Guide for subscription business: what’s a MRR and how to calculate it?

For most subscription-based businesses, calculating the Monthly Recurring Revenue (or MRR) is undeniably a must for understanding the overall profitability of a company and its cash flow. If you’re just starting out in the field or if you were looking for more info about this, you found the right article! With our complete guide, you’ll know how to calculate the MRR with a subscription business model.

What’s a Monthly Recurring Revenue (MRR)?

Before talking about the MRR, first, you have to know how a subscription-based business works. The core of this model is to allow customers to subscribe to goods or services they want and pay a recurring fee (usually once a month) to prolong the access to that product/service. As a result, the company will gain a predictable “recurring revenue”.

Now that’s out of the way, here’s the meat of the bone. The monthly recurring revenue, hereinafter referred to as MRR, is a way to measure expected recurring revenues from a product or service provided by a subscription-based business.

Why is the MRR calculation/optimization important?

The MRR is a useful tool that can give you a lot of information about your business. Here we listed all the benefits one can gain by learning and using MRR:

  • The MRR determines whether your sales and marketing are effective or not.
  • This metric allows you to know what are your sales’ strengths and opportunities.
  • Since this calculation can accurately forecast financial outcomes, it indeed helps you to determine the budget as well as to prepare your next year’s business plan accordingly.
  • The MRR is also an important key indicator of business growth.
  • With the MRR’s result, you will be able to make better decisions and lead the business in the right direction.

How to calculate the MRR?

There are 2 formulas to calculate the MRR:

Formula 1: MRR = SUM (the amount of monthly fee paid by customers)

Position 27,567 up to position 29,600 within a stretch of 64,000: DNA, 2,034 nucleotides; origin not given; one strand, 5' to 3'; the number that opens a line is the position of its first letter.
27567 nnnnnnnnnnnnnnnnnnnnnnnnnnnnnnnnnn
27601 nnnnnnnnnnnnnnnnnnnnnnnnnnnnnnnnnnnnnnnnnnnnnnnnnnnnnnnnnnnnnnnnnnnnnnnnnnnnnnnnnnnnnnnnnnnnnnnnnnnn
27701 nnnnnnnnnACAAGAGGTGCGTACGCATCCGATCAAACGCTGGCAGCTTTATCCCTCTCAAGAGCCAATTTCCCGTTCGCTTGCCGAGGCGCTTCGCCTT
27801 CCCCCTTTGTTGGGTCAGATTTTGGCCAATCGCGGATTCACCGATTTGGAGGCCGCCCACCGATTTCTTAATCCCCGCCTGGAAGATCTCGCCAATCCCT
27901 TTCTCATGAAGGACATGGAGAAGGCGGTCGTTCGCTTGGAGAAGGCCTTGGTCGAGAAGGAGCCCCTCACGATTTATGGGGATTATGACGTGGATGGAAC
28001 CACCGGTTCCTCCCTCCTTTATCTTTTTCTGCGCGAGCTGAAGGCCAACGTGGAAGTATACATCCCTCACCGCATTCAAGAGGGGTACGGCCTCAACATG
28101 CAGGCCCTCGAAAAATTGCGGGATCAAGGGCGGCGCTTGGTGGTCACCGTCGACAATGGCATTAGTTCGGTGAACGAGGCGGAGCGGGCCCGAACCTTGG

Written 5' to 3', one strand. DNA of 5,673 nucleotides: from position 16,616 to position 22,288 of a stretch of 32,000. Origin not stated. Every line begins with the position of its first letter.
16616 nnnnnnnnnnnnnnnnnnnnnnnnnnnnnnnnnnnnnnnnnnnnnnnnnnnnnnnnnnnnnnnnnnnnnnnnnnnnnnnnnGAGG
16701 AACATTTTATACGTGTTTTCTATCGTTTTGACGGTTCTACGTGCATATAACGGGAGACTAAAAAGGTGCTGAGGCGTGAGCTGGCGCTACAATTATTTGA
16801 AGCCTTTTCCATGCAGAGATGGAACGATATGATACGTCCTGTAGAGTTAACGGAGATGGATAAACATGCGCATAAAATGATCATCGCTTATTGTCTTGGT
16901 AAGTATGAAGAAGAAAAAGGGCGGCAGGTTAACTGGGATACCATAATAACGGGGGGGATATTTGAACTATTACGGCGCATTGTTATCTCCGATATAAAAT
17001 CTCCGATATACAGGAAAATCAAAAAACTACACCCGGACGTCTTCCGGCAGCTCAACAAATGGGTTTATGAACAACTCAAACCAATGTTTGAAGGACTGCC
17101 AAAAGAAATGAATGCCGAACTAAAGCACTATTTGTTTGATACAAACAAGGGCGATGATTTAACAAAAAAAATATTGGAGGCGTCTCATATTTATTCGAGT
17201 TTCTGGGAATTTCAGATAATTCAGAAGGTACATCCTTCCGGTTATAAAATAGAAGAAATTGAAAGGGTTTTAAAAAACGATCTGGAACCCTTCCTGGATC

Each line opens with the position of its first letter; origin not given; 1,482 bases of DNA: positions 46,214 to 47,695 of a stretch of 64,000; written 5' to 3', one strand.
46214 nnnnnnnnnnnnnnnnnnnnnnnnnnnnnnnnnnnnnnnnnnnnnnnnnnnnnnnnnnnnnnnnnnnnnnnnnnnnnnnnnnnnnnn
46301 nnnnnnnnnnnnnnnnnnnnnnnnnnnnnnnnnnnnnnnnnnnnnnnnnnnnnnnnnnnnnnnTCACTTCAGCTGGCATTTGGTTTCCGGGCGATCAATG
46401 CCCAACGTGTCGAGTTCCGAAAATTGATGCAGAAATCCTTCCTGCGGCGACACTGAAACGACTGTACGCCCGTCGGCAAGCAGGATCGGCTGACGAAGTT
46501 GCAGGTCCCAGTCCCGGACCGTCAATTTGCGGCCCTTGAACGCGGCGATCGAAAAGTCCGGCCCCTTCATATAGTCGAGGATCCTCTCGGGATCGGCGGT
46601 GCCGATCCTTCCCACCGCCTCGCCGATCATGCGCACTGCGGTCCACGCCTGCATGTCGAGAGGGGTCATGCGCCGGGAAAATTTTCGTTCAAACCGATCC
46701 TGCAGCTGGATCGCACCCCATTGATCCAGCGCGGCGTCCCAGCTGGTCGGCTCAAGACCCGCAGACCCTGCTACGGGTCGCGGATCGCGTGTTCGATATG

The simple way to find the MRR is to sum the monthly subscription fee paid by each customer. For example, if customer A bought a $100 monthly program and customer B bought a $300 one, in that month, your MRR would be $400 in total.

Formula 2: MRR = ARPA * Total # of Customers

The second formula for MRR calculation is to use the average revenue per account/user (ARPA). You can simply multiply the total number of your active customers by the average amount, all of those customers are paying per month.

Supposing that you have 5 paying customers and the average amount paid per customer is $200 monthly, so your MRR would be $1,000 (5 person x $200 fee). To know your ARPA, you could just take your monthly or annual revenues total and divide it by the amount of customers/accounts.

How to calculate precisely your MRR growth?

Many people think that the MRR growth is generally related to the number of customers. In principle, this is correct, but it is only one of the factors you should consider. In fact, to properly analyze the MRR growth, we have to consider the 3 different types of MRR as follows:

1. The New MRR is your basic MRR calculation, or in other words, the revenues from acquiring new customers. See above for the formulas.

2. The MRR Churn is the loss of revenues caused by customer cancellation or downgradings. As an example, 2 customers canceled their $100 monthly subscription plans and another customer downgraded his/her plan from $200 to $100. Your MRR Churn of that month would be $300 ($200 + $100).

3. Expansion MRR refers to an upgraded subscription plan from one or more existing customers. This happens when they upgrade their existing subscription (which is called “upselling”) or when they buy new additional products (which we call “cross-selling).

After measuring all of the above, you can now calculate your MRR growth by following this formula: “New MRR + Expansion MRR – Churn MRR = New New MRR”

BONUS TIP: How to compute the MRR for annual plans?

In case your company offers annual plans for customers, you can still measure the MRR by converting the revenues into monthly incomes.

Let’s say you sell a $2,400 yearly plan. So, just divide by 12, and then you will easily have the result which is $200 per month. Also, for quarter billing you simply divide the yearly plan by 4, and so on.

What are common mistakes that you should be wary of when calculating MMR?

As the MRR metric is significantly important for subscription businesses, you should be wary of some of the most common mistakes that business owners make:

Forgetting to convert the quarterly, semi-annual, or yearly plans into monthly plans.
Accidently includes one-time payments which are not “recurring” income. This error will inflate the revenue forecast and negatively affect your financial model later on.

Forgetting the customer acquisition’s costs (CAC), which include the transaction fees from their MRR calculation.

Last but not least, forgetting the exclusions of the discounts in the final results. Let’s say you only got 1 customer with a $200 monthly plan this month, and you gave a 50% discount on that account, your MRR would be $100 only, not $200.

Now you know how to calculate your monthly recurring revenue which is one of the most important indicators of business success. We hope the formulas in this article will be helpful for you in the near future.

Carry F.

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